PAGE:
UNITED NATIONS (Reuters) - Two-thirds of the United Nations Security Council - including the United States, Britain and France - asked Secretary-General Antonio Guterres on Tuesday to investigate attacks on U.N.-supported medical facilities in northwest Syria, diplomats said.
Syrian President Bashar al-Assad’s forces, backed by Russia, began an offensive on the last major insurgent stronghold three months ago that the United Nations says has killed at least 450 civilians and displaced more than 440,000 people.
The Security Council has been deadlocked on Syria with Russia and China - two of the body’s five veto powers along with Britain, France and the United States - shielding Assad’s government from any action during eight years of war.
Britain, France, the United States, Germany, Belgium, Peru, Poland, Kuwait, Dominican Republic and Indonesia delivered a demarche - a formal diplomatic petition - to Guterres over the lack of an inquiry into attacks on U.N.-supported facilities.
“At least fourteen U.N.-supported facilities on the list of deconflicted facilities have been damaged or destroyed in northwest Syria since the end of April,” they told Guterres, according to the agreed request seen by Reuters.
“We therefore respectfully request that you consider launching an internal U.N. investigation into attacks that have damaged or destroyed U.N.-supported facilities in northwest Syria and report back promptly,” they said.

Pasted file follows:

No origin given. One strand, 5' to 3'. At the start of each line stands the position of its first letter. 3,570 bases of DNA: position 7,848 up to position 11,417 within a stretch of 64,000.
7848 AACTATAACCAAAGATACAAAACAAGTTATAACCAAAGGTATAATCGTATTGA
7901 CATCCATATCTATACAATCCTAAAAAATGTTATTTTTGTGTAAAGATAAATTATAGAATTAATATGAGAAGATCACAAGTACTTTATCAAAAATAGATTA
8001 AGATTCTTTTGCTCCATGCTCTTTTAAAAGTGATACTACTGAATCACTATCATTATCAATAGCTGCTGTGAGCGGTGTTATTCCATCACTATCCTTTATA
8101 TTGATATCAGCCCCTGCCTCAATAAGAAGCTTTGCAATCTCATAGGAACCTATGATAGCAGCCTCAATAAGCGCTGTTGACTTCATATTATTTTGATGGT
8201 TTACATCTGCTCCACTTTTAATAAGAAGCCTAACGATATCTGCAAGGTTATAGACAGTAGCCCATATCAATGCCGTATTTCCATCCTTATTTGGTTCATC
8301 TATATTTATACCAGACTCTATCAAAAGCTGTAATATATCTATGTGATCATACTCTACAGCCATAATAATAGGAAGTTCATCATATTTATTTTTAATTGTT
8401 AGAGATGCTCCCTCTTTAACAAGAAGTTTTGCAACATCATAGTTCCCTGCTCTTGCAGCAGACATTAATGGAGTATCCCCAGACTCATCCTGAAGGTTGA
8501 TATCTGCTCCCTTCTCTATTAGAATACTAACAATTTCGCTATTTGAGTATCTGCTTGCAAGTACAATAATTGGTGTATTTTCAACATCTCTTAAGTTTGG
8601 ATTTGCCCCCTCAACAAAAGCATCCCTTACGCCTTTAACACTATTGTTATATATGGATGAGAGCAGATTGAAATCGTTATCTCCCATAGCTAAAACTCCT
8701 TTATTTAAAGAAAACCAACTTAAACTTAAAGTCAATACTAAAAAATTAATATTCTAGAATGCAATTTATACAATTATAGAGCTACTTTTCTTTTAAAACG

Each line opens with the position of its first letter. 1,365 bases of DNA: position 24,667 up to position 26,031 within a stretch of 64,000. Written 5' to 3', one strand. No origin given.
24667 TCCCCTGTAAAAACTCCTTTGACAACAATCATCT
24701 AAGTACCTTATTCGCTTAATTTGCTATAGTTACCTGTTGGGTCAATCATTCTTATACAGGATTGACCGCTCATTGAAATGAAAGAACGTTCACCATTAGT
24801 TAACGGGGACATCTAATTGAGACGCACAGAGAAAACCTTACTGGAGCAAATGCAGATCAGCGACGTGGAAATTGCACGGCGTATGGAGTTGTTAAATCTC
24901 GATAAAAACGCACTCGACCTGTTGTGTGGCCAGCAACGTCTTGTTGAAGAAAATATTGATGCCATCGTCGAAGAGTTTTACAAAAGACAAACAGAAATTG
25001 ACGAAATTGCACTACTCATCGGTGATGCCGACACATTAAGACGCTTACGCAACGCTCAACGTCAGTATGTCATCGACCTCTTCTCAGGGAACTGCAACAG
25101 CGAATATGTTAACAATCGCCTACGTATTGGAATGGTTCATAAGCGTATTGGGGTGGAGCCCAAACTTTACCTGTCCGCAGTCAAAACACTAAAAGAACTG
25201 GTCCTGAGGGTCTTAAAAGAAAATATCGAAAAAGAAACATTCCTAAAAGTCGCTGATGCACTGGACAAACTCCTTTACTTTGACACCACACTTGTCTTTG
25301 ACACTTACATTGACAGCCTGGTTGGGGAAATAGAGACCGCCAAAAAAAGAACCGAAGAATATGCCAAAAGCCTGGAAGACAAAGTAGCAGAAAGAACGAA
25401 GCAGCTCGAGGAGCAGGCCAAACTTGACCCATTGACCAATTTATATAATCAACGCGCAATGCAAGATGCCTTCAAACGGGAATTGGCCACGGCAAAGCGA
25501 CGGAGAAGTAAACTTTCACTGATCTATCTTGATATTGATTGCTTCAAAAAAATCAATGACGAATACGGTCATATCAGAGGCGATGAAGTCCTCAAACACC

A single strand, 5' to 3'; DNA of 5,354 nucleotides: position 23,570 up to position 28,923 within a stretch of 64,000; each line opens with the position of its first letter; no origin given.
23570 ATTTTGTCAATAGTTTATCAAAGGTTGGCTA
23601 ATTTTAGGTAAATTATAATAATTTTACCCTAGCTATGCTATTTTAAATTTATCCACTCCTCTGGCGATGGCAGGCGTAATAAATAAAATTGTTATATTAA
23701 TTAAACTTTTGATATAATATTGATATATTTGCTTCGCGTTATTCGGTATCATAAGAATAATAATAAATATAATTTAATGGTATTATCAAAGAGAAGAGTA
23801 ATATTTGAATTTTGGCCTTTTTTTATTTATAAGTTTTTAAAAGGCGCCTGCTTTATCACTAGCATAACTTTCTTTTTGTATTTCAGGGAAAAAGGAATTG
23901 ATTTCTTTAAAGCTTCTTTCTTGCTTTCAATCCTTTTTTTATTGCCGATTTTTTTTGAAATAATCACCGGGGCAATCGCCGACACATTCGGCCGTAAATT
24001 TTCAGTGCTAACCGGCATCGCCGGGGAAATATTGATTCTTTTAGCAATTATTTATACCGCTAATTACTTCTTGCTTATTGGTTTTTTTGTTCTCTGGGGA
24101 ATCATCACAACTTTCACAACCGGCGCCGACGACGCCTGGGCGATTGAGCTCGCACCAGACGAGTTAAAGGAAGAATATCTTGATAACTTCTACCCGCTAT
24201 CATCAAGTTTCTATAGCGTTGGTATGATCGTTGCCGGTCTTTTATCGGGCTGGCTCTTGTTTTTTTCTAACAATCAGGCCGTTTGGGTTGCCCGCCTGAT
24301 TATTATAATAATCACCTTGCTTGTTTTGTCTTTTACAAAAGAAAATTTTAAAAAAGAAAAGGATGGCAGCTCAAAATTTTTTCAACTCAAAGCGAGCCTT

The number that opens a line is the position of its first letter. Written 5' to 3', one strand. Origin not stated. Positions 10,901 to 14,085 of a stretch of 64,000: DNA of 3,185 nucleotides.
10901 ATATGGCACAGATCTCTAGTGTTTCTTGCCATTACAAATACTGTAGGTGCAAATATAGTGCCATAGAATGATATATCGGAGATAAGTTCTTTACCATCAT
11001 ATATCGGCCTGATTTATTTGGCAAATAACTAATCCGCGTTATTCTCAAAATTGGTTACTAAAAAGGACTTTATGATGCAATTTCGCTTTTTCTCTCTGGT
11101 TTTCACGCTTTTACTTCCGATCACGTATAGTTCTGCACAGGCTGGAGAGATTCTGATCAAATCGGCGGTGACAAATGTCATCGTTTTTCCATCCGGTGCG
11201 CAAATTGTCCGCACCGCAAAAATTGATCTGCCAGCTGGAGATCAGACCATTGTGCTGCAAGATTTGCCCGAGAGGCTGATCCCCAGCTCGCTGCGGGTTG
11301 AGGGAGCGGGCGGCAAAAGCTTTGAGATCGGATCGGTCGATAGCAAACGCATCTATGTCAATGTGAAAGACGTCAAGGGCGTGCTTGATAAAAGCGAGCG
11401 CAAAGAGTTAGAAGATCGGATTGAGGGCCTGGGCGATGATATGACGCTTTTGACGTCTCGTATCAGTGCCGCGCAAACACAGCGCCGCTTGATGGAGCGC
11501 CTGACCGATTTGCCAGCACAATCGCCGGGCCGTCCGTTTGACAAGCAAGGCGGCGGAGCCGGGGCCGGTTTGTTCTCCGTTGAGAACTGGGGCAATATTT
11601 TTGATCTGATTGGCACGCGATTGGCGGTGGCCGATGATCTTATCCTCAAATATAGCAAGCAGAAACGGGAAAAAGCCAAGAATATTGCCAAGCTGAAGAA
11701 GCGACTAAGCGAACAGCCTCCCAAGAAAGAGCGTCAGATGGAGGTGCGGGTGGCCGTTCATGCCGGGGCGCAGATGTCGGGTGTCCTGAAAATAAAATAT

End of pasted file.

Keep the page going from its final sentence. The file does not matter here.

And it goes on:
They noted that in 2016 former U.N. Secretary-General Ban Ki-moon had used his discretionary power to open an inquiry into an attack on a Syrian Arab Red Crescent humanitarian convoy in Aleppo.
Guterres’ spokesman Farhan Haq confirmed representatives of 10 member states had met with the secretary-general. “We will consider their request,” Haq said.
While the United Nations has shared the locations of humanitarian facilities with the parties to the conflict, U.N. aid chief Mark Lowcock has told the Security Council that dozens of healthcare facilities have been struck since April.
“Is that information used as it’s intended, to protect facilities ... or is it being used to target facilities?” Lowcock said to reporters on Tuesday after briefing the council for the seventh time since the Syrian government offensive began.
The 10 members of the Security Council also called on Guterres to investigate why the so-called deconfliction mechanism had failed to deter attacks.
Russia and Syria have said their forces are not targeting civilians or civilian infrastructure and questioned the sources used by the United Nations to verify attacks on health centers.
In a July 16 letter to Guterres and the Security Council, Syrian U.N. Ambassador Bashar Ja’afari said some 119 hospital and health care centers “have been out of commission since being taken over by terrorist groups” and “no longer serve their original purpose and cannot be considered hospitals, health-care centers or even ‘civilian objects’ under humanitarian law.”
An array of insurgents have a foothold in northwestern Syria. The most powerful is the jihadist Tahrir al-Sham, the latest incarnation of the former Nusra Front which was part of al Qaeda until 2016.
British U.N. Ambassador Karen Pierce told the Security Council on Tuesday that Ja’afari’s letter was an admission of Syrian government attacks on hospitals.
“That is a war crime and it deserves the utmost, deep investigation so that those units responsible, those military commanders responsible, and the politicians who give them their instructions, can be brought to justice,” she said.
Reporting by Michelle Nichols; editing by Grant McCool